‘You should stop using paper handouts.‘ I have tried that, some students do not have digital technology.. ‘No, just stop using paper handouts…period‘ Like stop handing things out at all? No handouts..?

‘Can we film our class?‘…in general? ‘Ya, I film everything then I post it.‘ Post it? Where? ‘Everywhere.‘

‘The WiFi should be available outside in the school yard.‘ It kinda works if you really need it, you could stand near the door… ‘I want to work outside when the weather is nice…‘

‘The school has it wrong…‘ Good start, what are you thinking? ‘I don’t want to insult you, but school is designed wrong.‘ School is not just me, it’s you and me. ‘Ya right.‘

‘Why do we have classrooms?‘

‘Why can’t I Skype your class from the library?’

‘I agree, school is messed up.‘ Share your thinking. ‘We walk in the halls and sit in the classrooms. I want to hang out in the halls and move around in class.‘

‘Why can’t I stay home and do school with YouTube?‘ Explain your thinking. ‘I watched two YouTube videos today in P1, could’ve watched that at home.‘

‘Could I sit in my friend’s Psych class this week instead of coming to Careers?’ uhhh, hmmm. ‘…they’re talking about abnormal psych, I just studied Oedipus…’

‘School should be free.‘ It is, kind of, for you. ‘No, free, right up through university.‘ How would that work? ‘Well we can pretty much learn anything for class from the web…‘

‘I was just thinking about my art teacher, he uses a lot of history examples in viz art… I like how he mixes other courses into art class.‘

‘School sucks…I want to work…why can’t I just go to work and not do school?‘ Where do I start? There’s lots of reasons to get an education, then get a better job… ‘I don’t really care about that, I just want to work.‘

‘Are you worried about your job?’

‘If I am a modern learner, does that make you a modern teacher?’ I believe so. ‘Wait, what does that even mean..?’

‘I miss my elementary school.‘ Why? ‘I had more fun.‘ …like recess? ‘Not just that, I think that it was just more fun to learn.‘


I only, sometimes, maybe, mostly do not offer my opinion in meetings.

In the past I have recklessly dove into professional convos offering my views, many times bashing down moments without warrant and care.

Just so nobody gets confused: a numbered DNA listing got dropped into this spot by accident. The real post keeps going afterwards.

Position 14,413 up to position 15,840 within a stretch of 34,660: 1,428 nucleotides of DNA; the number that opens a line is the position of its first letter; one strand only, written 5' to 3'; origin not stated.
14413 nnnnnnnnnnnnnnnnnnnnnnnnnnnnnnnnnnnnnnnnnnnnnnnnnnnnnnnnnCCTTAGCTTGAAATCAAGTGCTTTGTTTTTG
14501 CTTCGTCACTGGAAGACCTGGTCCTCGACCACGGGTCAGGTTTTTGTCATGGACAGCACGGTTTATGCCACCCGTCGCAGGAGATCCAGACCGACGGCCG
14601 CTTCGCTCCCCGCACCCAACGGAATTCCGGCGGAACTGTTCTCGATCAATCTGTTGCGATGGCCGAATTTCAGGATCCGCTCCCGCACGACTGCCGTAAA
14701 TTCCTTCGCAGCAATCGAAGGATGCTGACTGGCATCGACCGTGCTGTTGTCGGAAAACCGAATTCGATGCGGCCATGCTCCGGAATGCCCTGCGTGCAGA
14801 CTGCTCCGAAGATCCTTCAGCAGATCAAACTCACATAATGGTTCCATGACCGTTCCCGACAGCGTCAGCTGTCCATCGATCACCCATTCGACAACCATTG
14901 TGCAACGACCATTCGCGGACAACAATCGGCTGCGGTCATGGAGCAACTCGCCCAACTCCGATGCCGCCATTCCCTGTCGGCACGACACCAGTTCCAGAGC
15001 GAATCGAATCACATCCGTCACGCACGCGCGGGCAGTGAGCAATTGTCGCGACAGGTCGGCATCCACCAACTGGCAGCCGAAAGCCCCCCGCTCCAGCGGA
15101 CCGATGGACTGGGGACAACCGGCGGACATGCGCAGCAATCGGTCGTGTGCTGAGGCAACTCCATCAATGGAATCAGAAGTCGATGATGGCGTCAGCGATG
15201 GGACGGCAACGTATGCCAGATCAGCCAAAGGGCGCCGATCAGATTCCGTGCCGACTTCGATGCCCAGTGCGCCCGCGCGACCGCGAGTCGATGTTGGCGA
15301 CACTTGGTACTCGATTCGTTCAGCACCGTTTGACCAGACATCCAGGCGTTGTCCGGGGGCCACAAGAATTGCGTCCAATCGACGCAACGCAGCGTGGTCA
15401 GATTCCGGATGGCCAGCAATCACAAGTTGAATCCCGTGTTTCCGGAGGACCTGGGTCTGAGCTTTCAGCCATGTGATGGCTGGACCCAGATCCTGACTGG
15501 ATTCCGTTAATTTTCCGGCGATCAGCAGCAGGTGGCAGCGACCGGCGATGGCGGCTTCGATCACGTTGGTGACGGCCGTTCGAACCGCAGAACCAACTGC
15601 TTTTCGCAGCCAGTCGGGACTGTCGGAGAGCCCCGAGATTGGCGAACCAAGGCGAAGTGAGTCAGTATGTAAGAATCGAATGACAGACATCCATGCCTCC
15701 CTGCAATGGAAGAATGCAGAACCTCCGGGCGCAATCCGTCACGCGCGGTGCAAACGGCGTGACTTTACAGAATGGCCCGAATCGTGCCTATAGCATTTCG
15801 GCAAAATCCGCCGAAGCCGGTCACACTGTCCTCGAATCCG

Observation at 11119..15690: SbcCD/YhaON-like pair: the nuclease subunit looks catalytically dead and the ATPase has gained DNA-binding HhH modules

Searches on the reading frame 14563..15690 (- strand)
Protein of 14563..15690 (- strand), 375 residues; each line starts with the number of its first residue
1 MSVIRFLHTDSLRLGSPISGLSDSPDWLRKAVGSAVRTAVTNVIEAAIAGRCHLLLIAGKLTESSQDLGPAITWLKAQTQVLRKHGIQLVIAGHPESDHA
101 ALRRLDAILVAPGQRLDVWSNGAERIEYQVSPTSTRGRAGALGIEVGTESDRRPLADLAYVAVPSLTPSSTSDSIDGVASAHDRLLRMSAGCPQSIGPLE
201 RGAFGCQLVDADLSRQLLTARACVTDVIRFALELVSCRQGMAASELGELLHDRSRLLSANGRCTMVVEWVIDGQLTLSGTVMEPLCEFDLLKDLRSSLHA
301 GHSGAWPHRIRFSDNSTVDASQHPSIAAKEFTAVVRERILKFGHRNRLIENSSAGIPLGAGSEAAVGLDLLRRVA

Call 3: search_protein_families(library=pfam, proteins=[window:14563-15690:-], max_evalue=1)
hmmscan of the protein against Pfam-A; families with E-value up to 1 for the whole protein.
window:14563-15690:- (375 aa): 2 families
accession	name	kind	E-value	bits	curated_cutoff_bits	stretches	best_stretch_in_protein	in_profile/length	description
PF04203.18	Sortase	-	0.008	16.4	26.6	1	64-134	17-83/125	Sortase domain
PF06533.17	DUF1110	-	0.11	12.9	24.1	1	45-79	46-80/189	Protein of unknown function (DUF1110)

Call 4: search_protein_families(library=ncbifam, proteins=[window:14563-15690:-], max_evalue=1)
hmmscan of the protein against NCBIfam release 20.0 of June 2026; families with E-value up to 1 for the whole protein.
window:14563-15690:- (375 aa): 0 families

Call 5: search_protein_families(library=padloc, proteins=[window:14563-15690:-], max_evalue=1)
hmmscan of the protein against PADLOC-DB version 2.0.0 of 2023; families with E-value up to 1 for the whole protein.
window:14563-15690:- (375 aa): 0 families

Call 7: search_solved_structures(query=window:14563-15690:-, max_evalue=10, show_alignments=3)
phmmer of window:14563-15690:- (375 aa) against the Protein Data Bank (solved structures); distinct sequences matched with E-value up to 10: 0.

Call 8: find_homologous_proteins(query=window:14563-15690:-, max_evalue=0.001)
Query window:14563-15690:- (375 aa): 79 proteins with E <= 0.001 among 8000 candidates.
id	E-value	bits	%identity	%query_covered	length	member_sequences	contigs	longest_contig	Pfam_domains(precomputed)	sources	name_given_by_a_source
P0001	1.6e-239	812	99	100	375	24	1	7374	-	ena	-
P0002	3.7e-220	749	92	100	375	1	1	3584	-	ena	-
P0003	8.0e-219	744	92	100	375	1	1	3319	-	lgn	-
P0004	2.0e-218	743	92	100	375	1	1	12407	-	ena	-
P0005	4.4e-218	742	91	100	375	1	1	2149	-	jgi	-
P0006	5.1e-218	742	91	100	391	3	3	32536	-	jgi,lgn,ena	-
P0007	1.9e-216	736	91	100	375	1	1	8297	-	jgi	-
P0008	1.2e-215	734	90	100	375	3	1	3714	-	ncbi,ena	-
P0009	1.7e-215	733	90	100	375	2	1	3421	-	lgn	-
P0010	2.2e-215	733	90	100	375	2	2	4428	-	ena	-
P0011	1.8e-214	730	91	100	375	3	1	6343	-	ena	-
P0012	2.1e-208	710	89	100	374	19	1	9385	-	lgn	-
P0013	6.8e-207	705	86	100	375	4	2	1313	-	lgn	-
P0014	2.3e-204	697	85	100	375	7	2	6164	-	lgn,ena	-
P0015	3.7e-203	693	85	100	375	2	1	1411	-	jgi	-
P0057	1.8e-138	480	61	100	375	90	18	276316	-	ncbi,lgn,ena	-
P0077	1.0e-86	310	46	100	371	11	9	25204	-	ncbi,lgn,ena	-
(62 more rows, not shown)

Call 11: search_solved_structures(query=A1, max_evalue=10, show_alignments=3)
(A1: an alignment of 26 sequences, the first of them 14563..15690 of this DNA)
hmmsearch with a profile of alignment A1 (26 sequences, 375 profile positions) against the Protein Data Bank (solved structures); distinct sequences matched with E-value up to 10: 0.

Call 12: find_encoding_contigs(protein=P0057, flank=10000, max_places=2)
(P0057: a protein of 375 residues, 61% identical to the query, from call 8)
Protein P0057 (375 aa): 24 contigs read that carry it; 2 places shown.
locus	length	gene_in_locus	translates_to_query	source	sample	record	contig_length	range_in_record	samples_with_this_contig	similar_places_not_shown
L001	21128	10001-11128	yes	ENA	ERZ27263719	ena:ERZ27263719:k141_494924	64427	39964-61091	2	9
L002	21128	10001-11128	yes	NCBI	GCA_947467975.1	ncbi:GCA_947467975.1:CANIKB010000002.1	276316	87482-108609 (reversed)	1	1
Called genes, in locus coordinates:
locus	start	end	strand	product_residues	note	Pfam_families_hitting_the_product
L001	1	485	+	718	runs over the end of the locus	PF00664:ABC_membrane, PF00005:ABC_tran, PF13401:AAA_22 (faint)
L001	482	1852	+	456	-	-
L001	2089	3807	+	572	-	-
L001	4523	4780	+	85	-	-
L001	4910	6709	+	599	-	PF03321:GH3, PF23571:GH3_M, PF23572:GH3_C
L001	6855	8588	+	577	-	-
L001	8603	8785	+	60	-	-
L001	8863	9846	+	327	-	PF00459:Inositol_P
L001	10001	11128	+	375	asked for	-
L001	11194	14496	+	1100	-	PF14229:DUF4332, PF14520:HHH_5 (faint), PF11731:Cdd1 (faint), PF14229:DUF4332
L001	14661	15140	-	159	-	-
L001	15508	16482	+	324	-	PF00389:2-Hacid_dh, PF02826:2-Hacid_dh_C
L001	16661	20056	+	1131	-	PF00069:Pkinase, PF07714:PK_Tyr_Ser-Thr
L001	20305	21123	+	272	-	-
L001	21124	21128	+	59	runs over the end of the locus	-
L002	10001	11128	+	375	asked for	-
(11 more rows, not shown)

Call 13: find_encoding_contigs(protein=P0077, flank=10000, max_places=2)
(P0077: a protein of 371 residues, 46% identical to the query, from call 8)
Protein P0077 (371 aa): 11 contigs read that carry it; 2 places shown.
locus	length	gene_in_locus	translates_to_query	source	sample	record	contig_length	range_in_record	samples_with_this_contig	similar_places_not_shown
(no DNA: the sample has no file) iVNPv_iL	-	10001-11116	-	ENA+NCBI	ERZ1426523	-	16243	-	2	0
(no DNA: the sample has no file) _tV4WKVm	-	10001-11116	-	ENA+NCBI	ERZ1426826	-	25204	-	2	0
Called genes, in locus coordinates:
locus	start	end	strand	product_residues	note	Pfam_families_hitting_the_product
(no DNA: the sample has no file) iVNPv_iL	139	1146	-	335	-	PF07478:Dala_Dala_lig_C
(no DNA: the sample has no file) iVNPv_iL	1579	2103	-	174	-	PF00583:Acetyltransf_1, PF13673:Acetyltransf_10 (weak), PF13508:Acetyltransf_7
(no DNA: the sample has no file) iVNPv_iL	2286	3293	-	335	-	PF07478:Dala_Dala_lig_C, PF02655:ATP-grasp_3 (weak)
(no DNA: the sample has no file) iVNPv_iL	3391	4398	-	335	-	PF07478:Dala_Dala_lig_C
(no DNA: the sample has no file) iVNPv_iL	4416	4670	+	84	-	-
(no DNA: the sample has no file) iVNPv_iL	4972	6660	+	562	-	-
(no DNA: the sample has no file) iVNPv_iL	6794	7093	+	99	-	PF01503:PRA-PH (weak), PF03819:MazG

Once in a while, a deeper state of collab was achieved by me throttling and shaking the tree other times my thoughtful/less thoughts were graciously discounted as either rogue or dangerous.

Truthfully, I am okay with existing at the fringes- rogue and dangerous are not how I would identify my intention, but at times, getting attention and holding attention can stem from open disagreement with the establishment.

Tactically, I have changed my delivery and pursuit so that I can remain viable and approachable…but I still disagree a lot.

Having and presenting and defending an opinion is one of the most underdeveloped and misunderstood tools in a teacher’s kit. I often find myself in ad hoc convos after a meeting where a colleague, after the fact, agrees with the position I held in the meeting. I ask why they did not engage… some reply:

  • Why bother? Nothing is going to change.
  • I do not want to cause conflict.
  • I have lots of [stuff] to do, no time for this.

To these I often ask:

  • What part have you played in this conversation before?
  • What [ideas, evidence, reflections] are you holding back?
  • How do you hold decision-makers and stakeholders accountable to outcomes?
  • Who do you trust in this group?
  • Who do you trust, that should be a part of this group?
  • Who do you accept professional criticism from?
  • What have you lost as a result of not jumping in?

Of course, it is also critical to consider:

  • best time to hold this meeting?
  • best length of time for the meeting?
  • best person to chair the meeting?
  • best environment to hold the meeting?
  • best method for moving resources before/during /after meeting?
  • best method to account for deliverables?What is the…

Colleagues rarely say that they are not interested in participation, we know that meetings are a part of our work and that the big picture can make our time in meetings feel diffuse.

I choose to exist on the fringe until I am certain that I have an angle of trajectory and a full enough understanding of the topic so that I can better engage with the table.

I feel that challenging the issues at hand, especially when they seem dogmatic in nature, can feel a little like a free fall. And like a freefall, the thrill can be a bit frightening. Consider that the next time you agree, even slightly, with an opposing view.

Ask yourself:

  • How would my support help to expand this idea?
  • What could my support look like?
  • Could my support now, lead them to supporting me later?